The more tricky one to deal with in a garden situation is root damage, this can be caused by digging near a tree in a border or even by mowing the grass. For trees that have a shallow root system their roots can often be damaged by close mowing and once this stress response is triggered it can often be almost impossible to prevent a reccurrence of shoots. Better to prevent it than cure it. This of course doesn’t help us once it’s already happened though.
The second reason can be from a failing graft union. This can occur for many reasons
- Anatomical mismatch – a failure to line up the rootstock and scion in the initial graft. This usually becomes apparent very quickly.
- Damage to the graft union – this can occur when hoeing around the base of the tree or in the case of grass land strimming too close to the base and “ringbarking” (removing the bark from around the base of the tree causing the flow of sap to the scion to be interrupted)
- Fungal/bacterial infection – the graft is a weak spot and is always susceptible to infection.
How can you give your tree the best start in life to avoid these things?
Selecting a plant that looks healthy, vigorous and has a clean healthy graft union is obviously a good start, if you can buy from a reputable nursery they will be happy to explain what to look for. That’s the great thing about buying from nurseries that produce their own stock. The staff actually understand plants and are enthusiastic to share their knowledge with you.
The next step is planting, in the case of lilacs their rootstock graft (if they have one) is often privet ligustrum ovalifolium. Now the RHS will tell you to plant with the graft joint above soil level. This will prevent suckering of the lilac itself but it can also have the disadvantage of preventing the scion to from forming its own roots and if the graft fails, which it likely will over time, the plant is lost. However advice on lilacs from the Arnoldia arboretum and from Chris Lane(owner of the Witch Hazel nursery in Kent who has a wealth of knowledge and who’s opinion I greatly respect) differs, they suggest that the scion be allowed to develop its own rootstock by initially planting level or slightly deeper and then mulching for the first year. Their observations on lilac grafted on various rootstocks go as far as to suggest that the graft is doomed to failure after 4 – 5 years and encouraging the scion to develop its own roots is necessary. If you’d like to find out more have a look at this paper. I’m inclined to go with their advice myself despite the risk of developing suckers in later years but as with all cases of differing advice the choice is yours of course which you listen to.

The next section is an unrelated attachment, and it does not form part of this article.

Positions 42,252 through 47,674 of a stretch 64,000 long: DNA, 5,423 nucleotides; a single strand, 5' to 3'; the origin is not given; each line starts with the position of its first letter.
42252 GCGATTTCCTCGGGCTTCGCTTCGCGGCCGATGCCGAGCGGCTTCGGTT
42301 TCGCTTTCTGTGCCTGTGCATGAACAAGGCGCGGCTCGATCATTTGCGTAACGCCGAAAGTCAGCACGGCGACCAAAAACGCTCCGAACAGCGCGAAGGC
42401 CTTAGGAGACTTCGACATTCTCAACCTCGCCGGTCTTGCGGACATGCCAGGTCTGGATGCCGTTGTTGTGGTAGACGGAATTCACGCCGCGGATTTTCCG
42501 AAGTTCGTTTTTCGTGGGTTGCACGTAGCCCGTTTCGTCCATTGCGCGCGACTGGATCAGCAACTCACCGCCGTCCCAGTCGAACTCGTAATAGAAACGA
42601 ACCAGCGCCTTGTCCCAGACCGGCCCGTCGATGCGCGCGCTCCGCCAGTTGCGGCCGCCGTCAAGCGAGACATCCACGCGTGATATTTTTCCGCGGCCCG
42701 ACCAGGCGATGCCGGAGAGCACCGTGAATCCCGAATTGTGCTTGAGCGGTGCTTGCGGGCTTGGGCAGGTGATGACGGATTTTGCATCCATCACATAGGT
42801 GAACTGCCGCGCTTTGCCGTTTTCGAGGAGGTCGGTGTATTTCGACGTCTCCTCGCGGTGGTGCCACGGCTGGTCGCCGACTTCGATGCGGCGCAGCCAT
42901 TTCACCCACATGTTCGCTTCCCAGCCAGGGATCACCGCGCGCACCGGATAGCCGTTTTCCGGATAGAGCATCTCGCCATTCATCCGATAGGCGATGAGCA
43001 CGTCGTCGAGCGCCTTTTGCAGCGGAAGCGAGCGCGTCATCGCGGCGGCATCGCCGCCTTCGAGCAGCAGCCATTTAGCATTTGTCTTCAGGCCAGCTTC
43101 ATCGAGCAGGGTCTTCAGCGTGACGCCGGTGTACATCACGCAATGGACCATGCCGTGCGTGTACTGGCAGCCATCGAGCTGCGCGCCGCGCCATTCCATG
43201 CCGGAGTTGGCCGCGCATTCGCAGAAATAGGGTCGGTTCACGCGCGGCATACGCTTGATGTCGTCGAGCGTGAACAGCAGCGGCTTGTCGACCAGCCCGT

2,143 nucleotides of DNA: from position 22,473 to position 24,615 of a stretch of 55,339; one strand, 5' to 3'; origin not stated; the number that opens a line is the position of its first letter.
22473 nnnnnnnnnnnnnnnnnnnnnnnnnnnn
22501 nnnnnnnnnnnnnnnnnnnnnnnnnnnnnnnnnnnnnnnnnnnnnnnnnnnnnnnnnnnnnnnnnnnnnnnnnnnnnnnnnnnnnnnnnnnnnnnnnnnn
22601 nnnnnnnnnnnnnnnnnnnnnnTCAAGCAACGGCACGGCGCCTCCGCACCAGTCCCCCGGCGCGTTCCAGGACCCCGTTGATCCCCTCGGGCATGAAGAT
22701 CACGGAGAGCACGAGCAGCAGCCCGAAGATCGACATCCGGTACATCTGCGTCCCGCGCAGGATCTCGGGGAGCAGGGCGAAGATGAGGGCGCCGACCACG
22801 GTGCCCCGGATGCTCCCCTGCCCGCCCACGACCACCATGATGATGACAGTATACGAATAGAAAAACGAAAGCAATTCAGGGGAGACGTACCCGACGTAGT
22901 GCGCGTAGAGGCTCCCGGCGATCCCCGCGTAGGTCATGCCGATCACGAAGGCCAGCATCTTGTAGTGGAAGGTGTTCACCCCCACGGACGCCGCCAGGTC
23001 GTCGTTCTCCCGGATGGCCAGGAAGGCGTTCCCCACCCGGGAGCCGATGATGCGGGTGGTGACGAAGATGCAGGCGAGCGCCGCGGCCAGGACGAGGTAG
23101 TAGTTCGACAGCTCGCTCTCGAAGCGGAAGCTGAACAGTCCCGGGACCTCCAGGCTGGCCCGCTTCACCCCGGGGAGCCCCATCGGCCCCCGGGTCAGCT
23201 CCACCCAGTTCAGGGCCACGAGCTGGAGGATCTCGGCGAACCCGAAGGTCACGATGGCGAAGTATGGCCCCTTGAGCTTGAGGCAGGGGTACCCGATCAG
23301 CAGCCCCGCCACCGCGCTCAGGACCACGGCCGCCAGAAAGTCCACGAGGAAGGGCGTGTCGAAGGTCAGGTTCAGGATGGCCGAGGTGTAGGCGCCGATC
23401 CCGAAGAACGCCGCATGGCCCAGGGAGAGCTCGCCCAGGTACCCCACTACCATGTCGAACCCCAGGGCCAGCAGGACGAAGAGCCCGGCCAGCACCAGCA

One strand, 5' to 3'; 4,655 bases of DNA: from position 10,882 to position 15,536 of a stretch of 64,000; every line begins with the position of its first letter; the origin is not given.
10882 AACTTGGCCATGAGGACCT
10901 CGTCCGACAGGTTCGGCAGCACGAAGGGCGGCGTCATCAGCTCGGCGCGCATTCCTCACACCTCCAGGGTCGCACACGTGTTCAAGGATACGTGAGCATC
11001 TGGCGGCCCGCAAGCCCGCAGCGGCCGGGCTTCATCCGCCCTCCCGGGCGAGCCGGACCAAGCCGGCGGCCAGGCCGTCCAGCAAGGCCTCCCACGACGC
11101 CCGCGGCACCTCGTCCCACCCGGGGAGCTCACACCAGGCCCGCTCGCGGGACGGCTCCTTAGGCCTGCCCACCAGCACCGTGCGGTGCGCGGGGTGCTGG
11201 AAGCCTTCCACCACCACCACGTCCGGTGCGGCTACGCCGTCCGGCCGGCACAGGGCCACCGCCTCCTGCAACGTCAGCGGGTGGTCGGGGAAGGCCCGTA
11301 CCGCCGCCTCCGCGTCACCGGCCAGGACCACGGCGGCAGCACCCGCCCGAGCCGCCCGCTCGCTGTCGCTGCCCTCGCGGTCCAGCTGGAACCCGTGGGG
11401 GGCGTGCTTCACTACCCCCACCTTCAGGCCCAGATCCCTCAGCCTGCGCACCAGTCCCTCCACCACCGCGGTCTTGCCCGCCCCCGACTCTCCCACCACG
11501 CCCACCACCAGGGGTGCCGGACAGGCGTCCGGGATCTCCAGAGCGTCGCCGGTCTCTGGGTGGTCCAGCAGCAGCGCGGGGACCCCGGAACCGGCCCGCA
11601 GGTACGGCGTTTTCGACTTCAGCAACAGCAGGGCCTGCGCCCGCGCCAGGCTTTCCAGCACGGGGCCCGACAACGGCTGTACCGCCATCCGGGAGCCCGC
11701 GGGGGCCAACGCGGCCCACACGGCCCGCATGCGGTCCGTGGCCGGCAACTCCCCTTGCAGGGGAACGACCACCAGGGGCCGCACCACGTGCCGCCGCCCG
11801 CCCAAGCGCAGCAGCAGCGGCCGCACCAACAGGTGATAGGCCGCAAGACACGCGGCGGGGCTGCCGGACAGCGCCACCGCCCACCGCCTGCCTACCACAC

Back to the problem of suckers though!
Lets assume you’ve given the plant the best start in life you can but despite your best efforts it’s started developing suckers or that you’ve inherited a plant that is already creating a mini forest of clones around its base. What then?
Dont ever be tempted to spray these suckers with weedkiller! Their “blood supply” is the same one that nourishes your beloved tree and will kill that too… you’d be surprised how many times people have done this and then wondered why the tree has died!
The best way as already mentioned is to tear/rip the sucker off as close to the root or stem as possible. If this just isn’t possible I find a sharp spade does the trick. The key is always persistence, once a plant starts to sucker it will continue. Your job is to make sure the plant stays as happy and healthy as possible. In autumn feed with well-rotted manure mulched around the base. In dry periods, like we’ve been experiencing in the last month or so even established trees will appreciate a bit of water on their roots and continue to remove the suckers as and when they appear and your lilac trees will continue to have happy healthy lives!